Behind the Project with Directors Derek Knowles and Emily Thomas

On November 8, 2018, the largest wildfire in California history destroyed the town of Paradise. The fire left 85 people dead and displaced nearly 30,000 survivors from their homes in a day. In the New Yorker documentary, “Last Days at Paradise High,” directed by Emily Thomas and Derek Knowles and post-produced by Blue Chalk Media, students at Paradise High School reveal what it’s been like to live through the destruction of their town. In this interview, we chat with the film’s directors about how the project came about and what a longer-form approach to these stories brings to these stories that breaking news can’t.

1) What made you want to tell this story, and how did the film come about?

ET: When the fires struck Paradise, we watched the horror and devastation unfold across the news and social media, and we breathed in the ash down in the Bay Area for weeks. It was emotional and scary, and I could only imagine what it felt like to be living there and escaping that day. I was deeply interested in what happens in the aftermath of something like this, the space between the big events, how people piece their lives back together, and how normalcy returns in unexpected ways. When I read about the town’s high school starting school up again at Chico Mall a couple of weeks after the fire and their plans to relocate to the Chico Airport, I was deeply interested in following how these young people would navigate this new, almost apocalyptic, setting. These teenagers on the brink of adulthood were coping with so many things already that most can wax nostalgic about but then also dealing with these insurmountable losses of their town, their homes, their displaced family friends, and then this strange upending of their senior year of high school. As wildfires and disasters become unfortunately more frequent every year as a result of climate change, young people today are inheriting an uncertain future, but the human power of connection, hope, empathy, and healing are remarkable things to witness and tether us.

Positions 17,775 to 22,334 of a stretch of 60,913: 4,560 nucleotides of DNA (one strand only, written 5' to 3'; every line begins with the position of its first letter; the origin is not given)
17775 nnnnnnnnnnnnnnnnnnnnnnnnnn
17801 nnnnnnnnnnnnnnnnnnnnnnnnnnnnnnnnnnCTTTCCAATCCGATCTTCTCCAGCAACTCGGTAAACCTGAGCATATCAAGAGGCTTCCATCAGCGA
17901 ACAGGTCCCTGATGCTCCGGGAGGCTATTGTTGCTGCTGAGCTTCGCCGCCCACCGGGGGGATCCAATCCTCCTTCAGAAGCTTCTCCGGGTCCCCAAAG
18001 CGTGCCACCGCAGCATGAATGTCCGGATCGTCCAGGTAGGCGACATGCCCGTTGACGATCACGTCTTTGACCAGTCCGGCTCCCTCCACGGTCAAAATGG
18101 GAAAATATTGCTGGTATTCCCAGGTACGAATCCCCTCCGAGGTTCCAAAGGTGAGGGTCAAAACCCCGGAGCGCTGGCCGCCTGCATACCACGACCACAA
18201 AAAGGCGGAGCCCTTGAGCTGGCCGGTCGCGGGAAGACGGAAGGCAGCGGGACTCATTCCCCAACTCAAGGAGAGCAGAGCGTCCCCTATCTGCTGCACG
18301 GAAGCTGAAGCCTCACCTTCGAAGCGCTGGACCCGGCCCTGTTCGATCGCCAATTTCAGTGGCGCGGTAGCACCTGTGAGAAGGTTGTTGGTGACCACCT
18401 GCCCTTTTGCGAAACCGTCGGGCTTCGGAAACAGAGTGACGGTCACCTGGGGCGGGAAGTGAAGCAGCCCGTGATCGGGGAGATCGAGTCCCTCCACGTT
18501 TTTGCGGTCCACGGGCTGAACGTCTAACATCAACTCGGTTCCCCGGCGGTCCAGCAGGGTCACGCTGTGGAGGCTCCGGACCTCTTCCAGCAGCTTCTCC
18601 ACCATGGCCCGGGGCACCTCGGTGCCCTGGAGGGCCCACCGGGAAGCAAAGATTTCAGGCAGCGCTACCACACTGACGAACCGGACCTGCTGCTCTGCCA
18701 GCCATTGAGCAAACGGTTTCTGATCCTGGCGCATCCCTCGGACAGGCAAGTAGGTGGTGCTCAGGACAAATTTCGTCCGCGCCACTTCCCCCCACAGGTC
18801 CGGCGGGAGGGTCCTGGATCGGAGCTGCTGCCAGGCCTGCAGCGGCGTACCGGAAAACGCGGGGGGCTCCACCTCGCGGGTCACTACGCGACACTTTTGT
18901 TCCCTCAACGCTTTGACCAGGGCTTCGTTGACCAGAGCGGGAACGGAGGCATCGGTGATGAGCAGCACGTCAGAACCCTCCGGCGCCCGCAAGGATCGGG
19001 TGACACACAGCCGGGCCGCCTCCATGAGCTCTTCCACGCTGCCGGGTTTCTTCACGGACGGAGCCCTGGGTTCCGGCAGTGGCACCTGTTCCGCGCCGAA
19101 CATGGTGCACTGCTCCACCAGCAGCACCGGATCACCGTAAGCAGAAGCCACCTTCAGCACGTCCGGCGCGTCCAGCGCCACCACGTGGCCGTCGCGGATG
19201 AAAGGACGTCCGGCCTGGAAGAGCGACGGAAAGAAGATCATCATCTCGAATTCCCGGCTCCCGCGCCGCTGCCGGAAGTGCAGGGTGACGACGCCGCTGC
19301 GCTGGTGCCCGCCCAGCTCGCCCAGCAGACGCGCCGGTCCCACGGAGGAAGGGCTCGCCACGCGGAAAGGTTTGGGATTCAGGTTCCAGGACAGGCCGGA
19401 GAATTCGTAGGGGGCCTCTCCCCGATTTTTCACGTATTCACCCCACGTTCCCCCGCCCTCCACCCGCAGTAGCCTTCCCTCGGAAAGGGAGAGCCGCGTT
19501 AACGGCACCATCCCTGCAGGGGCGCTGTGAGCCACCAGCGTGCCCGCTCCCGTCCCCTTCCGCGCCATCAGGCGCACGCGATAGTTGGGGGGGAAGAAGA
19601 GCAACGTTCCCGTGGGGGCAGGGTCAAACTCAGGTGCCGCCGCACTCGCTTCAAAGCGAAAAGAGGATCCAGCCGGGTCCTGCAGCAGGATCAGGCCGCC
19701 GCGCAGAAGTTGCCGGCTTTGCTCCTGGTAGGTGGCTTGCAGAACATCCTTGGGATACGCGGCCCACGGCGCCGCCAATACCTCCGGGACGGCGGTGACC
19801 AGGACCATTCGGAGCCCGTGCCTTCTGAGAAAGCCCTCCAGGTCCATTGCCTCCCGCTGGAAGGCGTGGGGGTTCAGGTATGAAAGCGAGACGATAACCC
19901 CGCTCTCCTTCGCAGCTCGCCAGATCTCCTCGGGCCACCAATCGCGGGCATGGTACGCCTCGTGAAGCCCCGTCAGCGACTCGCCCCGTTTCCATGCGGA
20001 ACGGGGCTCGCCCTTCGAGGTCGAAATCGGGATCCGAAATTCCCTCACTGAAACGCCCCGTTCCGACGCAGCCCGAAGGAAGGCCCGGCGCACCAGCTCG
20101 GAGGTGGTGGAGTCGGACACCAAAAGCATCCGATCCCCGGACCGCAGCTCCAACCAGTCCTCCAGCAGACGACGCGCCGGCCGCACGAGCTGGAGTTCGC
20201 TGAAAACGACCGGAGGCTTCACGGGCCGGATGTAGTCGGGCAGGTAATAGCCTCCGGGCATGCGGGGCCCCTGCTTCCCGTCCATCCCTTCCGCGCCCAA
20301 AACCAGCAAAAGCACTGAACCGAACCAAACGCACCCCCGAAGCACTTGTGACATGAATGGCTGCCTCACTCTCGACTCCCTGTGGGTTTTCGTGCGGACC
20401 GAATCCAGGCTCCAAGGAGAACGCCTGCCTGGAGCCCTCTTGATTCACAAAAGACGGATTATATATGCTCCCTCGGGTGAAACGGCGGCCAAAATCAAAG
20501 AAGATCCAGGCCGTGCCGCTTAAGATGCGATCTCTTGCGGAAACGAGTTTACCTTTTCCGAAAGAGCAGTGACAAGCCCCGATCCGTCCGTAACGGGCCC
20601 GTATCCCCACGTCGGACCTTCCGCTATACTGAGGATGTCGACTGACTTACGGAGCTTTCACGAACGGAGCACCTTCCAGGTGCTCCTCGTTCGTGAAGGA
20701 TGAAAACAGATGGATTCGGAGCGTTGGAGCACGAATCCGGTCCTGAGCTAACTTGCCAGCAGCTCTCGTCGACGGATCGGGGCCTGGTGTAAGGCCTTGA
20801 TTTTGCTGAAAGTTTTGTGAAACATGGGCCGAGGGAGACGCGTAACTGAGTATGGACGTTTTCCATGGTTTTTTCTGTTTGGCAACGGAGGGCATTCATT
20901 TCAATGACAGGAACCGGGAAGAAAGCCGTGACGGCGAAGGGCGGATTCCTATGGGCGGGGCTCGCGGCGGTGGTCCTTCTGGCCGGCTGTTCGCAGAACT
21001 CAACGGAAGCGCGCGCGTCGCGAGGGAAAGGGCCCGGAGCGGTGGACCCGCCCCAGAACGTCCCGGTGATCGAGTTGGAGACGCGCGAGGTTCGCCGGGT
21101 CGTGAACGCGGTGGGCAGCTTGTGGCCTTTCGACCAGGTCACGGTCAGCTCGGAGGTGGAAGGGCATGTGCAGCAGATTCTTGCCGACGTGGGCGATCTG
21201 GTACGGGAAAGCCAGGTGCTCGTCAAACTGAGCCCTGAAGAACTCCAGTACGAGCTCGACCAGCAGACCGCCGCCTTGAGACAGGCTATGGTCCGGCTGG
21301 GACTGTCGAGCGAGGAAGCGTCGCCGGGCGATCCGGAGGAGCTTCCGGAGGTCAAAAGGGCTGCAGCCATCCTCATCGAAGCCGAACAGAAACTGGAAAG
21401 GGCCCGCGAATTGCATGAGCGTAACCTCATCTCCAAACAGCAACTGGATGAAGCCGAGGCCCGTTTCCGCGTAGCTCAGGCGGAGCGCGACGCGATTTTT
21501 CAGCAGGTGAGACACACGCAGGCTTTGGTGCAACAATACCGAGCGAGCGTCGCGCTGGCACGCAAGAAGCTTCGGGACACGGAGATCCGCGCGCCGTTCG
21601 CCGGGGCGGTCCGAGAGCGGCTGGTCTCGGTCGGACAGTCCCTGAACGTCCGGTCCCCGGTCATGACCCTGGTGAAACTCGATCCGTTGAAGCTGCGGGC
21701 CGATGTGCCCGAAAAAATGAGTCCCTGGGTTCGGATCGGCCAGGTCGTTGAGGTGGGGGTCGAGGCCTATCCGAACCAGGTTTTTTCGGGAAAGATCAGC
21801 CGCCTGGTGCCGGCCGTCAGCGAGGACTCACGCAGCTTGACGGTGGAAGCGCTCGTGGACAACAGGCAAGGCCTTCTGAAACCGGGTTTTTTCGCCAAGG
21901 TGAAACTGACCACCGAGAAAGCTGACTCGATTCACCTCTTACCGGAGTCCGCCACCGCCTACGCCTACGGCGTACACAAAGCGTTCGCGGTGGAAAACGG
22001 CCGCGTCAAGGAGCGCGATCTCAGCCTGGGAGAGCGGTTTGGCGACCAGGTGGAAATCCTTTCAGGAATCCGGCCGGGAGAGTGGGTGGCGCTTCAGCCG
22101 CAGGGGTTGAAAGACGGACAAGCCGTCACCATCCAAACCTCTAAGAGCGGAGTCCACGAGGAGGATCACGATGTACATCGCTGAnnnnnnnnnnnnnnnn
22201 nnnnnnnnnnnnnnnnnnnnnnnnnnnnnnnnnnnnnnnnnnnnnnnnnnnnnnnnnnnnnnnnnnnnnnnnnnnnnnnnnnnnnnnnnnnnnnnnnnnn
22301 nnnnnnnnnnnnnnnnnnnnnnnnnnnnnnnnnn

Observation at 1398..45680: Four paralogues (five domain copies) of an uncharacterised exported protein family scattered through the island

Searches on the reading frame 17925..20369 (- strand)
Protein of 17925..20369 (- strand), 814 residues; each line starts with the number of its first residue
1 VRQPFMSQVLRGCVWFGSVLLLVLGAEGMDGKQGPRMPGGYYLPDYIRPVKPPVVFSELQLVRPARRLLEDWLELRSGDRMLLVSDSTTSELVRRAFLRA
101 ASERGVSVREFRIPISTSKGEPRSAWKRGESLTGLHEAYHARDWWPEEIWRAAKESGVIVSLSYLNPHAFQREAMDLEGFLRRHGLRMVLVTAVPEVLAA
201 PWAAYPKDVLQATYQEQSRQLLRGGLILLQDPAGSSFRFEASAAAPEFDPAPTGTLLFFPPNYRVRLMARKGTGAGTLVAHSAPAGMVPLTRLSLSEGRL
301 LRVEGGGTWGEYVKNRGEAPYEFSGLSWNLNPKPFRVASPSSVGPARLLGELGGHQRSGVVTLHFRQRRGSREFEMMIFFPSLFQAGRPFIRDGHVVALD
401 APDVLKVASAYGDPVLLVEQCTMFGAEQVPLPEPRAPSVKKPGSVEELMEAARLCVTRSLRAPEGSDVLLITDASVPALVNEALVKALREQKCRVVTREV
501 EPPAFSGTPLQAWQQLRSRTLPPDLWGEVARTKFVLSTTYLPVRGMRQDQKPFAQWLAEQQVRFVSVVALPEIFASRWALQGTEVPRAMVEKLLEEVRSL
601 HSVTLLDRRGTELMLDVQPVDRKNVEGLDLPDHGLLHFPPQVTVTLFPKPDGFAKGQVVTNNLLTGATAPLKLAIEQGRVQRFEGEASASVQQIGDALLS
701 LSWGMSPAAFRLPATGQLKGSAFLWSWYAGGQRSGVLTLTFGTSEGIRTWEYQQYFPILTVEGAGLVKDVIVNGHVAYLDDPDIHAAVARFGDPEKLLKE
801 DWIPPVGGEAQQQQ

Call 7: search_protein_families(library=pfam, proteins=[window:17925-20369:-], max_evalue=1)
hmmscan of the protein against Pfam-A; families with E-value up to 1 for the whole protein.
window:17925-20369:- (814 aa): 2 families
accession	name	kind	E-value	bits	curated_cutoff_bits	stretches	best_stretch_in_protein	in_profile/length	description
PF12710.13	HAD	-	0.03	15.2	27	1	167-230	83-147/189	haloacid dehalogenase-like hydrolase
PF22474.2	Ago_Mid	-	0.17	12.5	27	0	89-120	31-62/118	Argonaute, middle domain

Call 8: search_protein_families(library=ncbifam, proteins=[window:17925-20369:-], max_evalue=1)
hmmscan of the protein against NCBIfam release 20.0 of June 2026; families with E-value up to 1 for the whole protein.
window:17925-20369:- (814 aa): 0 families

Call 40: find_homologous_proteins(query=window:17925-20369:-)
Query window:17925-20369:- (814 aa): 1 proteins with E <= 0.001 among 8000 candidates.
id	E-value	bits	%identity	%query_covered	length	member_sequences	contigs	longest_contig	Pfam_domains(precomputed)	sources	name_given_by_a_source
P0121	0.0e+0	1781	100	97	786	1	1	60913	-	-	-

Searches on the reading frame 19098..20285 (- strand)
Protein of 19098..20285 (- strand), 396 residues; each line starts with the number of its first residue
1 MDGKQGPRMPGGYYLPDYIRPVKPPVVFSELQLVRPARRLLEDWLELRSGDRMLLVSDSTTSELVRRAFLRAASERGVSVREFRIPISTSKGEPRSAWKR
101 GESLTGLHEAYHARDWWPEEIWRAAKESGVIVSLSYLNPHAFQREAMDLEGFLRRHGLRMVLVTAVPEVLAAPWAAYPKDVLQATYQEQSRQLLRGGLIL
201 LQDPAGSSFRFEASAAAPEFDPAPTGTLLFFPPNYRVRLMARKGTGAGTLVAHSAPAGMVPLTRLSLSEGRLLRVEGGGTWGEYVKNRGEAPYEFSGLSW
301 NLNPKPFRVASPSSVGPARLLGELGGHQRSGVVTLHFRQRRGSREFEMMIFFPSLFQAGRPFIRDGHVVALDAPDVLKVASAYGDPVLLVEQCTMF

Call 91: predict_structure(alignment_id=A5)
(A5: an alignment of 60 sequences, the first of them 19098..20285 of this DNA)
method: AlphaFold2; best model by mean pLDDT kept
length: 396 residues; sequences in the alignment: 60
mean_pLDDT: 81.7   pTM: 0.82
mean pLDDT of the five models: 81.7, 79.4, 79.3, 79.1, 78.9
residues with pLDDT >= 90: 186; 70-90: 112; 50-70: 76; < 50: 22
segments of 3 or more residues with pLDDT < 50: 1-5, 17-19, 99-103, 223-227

DK: I experienced wildfires firsthand in the fall of 2017. My mom was living in Sonoma, about an hour north of San Francisco, and had to evacuate as several fires erupted across the region. I stayed and ended up making a film that followed three Sonoma residents, all impacted in different but trenchant ways by the disaster, over the following six months. Besides the visceral, almost primordial ambiance of the period during and after the fires, which very few visual media are in a position to authentically transmit to those who weren’t there, I was struck by the untidy, discursive manner in which the trauma of the fires unspooled over time for those who lived through it. All of which is to say that, when Emily first approached me about telling a story of another major fire catastrophe from the perspective of young adults, whom by virtue of their age were surely already having to confront deeper questions about change, impermanence, and transformation, I was ready to continue exploring the themes that I had been ruminating on since my latest film.